I won't comply. Neither should you.
So, no, no guns in my house and I *always* wear a bicycle helmet.
Because to the questioning physician "why is that any of your business?" equals "Yes I do, and I keep them loaded". ""
The last time anyone got in my face about guns and whether I should have them, I told HIM to try coming onto my property after 8 PM without permission or notice and see IF I have guns and IF I would use them. He shut up as the bar full of men were laughing in his face. BTW- the same rules would apply at any time of day or night if I felt threatened.
Ok Doc, in the interest of my child's safety, let me ask you a few questions.
Would you mind giving me your SSN and letting me see your driver's license? Just need to do a little criminal background check.
Would you please tell me about all of your malpractice cases? including those in which you or your insurance settled out of court?
We'd be interested in knowing your political leanings and any contributions you've made. We don't want one of Hillary's 'villagers' treating our child, don't you know?
Government is involved. Once you answer the question, it is in your medical records.
So don't answer the question.<<
Didn't you get the memo...if you don't answer, the doc can mark it yes. It will still be in your records.
Without a law, you have no recourse.
By the doctors reaction, you'd think I opened a raincoat to show cut off pantlegs held up by rubber bands.
Looked like she was going to faint, but she held on.
Hmmm...perhaps the doctors should be asking:
Does your mother sleep with multiple partners?
Do your parents drink alchohol every day?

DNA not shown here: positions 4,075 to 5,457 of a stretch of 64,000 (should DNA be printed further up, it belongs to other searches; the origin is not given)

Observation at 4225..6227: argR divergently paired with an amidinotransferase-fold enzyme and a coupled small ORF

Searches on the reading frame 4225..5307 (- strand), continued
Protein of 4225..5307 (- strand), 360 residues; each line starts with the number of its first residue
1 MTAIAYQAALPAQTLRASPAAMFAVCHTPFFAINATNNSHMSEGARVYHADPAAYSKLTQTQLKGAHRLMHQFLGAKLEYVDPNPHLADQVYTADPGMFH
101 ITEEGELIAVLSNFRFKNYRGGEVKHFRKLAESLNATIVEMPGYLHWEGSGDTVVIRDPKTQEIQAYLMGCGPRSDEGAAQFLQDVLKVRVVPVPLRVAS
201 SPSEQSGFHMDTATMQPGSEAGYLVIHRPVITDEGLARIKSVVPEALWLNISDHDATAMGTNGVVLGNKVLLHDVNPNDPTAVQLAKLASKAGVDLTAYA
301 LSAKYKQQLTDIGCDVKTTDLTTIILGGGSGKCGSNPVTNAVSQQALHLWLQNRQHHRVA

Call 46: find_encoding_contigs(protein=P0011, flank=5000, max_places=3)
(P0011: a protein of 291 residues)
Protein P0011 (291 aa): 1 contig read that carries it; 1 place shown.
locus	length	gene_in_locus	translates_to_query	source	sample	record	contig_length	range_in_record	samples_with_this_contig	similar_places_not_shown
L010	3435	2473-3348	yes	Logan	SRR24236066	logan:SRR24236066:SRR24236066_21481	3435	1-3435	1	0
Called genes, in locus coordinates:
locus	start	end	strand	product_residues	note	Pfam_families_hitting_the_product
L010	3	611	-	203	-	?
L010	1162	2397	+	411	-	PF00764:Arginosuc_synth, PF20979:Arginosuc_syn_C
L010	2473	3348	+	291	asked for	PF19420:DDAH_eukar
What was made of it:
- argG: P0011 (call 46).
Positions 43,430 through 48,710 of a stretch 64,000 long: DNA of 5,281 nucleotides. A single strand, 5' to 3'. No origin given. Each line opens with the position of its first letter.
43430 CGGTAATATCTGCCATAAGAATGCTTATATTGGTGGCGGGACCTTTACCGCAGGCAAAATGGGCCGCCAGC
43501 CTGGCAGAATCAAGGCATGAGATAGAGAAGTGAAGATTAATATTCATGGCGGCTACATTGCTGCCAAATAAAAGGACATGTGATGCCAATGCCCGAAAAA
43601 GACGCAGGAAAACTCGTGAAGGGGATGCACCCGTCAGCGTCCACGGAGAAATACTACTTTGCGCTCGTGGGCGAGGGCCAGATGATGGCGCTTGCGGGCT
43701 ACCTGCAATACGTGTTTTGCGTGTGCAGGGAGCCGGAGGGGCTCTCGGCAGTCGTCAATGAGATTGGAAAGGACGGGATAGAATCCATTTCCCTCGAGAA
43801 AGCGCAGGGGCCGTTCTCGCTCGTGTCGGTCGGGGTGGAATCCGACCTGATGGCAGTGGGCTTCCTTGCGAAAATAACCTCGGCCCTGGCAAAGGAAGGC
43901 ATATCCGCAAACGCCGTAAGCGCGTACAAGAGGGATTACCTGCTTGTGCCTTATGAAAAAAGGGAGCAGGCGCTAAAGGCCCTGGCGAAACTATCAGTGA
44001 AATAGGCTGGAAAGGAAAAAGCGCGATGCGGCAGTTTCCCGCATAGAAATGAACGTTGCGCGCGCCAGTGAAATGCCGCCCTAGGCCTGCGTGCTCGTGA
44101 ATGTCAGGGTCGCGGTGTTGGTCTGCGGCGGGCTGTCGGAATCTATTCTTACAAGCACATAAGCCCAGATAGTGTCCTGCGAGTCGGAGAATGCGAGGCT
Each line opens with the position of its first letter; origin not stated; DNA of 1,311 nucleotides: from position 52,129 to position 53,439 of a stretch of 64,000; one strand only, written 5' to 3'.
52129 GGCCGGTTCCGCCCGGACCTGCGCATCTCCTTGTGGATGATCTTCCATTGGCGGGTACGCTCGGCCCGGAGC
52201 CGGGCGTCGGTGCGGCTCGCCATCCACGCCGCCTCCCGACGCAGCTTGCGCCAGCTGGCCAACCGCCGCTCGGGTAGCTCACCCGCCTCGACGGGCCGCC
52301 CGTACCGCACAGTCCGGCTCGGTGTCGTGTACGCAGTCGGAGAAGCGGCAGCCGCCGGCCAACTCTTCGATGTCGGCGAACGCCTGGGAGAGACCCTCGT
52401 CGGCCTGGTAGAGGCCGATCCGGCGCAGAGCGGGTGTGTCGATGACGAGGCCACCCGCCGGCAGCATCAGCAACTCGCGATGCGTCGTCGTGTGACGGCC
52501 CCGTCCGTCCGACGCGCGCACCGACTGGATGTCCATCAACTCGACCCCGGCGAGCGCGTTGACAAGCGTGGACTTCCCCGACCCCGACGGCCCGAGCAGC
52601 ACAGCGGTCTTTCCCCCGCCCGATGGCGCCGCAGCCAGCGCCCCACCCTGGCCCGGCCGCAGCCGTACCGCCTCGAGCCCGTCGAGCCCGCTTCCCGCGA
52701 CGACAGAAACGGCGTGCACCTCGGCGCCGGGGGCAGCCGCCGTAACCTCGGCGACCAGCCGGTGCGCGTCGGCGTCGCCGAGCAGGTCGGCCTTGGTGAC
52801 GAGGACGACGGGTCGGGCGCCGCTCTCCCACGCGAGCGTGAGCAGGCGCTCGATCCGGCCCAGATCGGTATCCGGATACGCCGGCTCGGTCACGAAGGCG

Do your parents smoke funny pipes or cigarettes that smell?
Does your Mom wear a seat belt or have you wear one?
Do your parents buy you food with food stamps?
I'm sure the Dims wouldn't like those. But they are all in the "interest of the health."
At the same time I had a friend who was going through medical school and I asked her about it. Indeed they were coaching the young doctors to ask about gun ownership. I then asked if firearm safety was a required course in medical school. The answer, "Of course not!"
Turn out she told her sister how upset she was with me for questioning her on this. I was very disappointed that she was blindly accepting the school's coaching on this.
I've never been asked the question, don't have kids, and not sure how I would respond if asked. But I may ask them certain questions, like if they had alcohol in their home and when was the last time they had a drink? Seems like I have a right to know if the physician that is about to treat me has imbibed recently. And of course to make sure they knew the dangers of children and alcohol poisoning. Or something along those lines....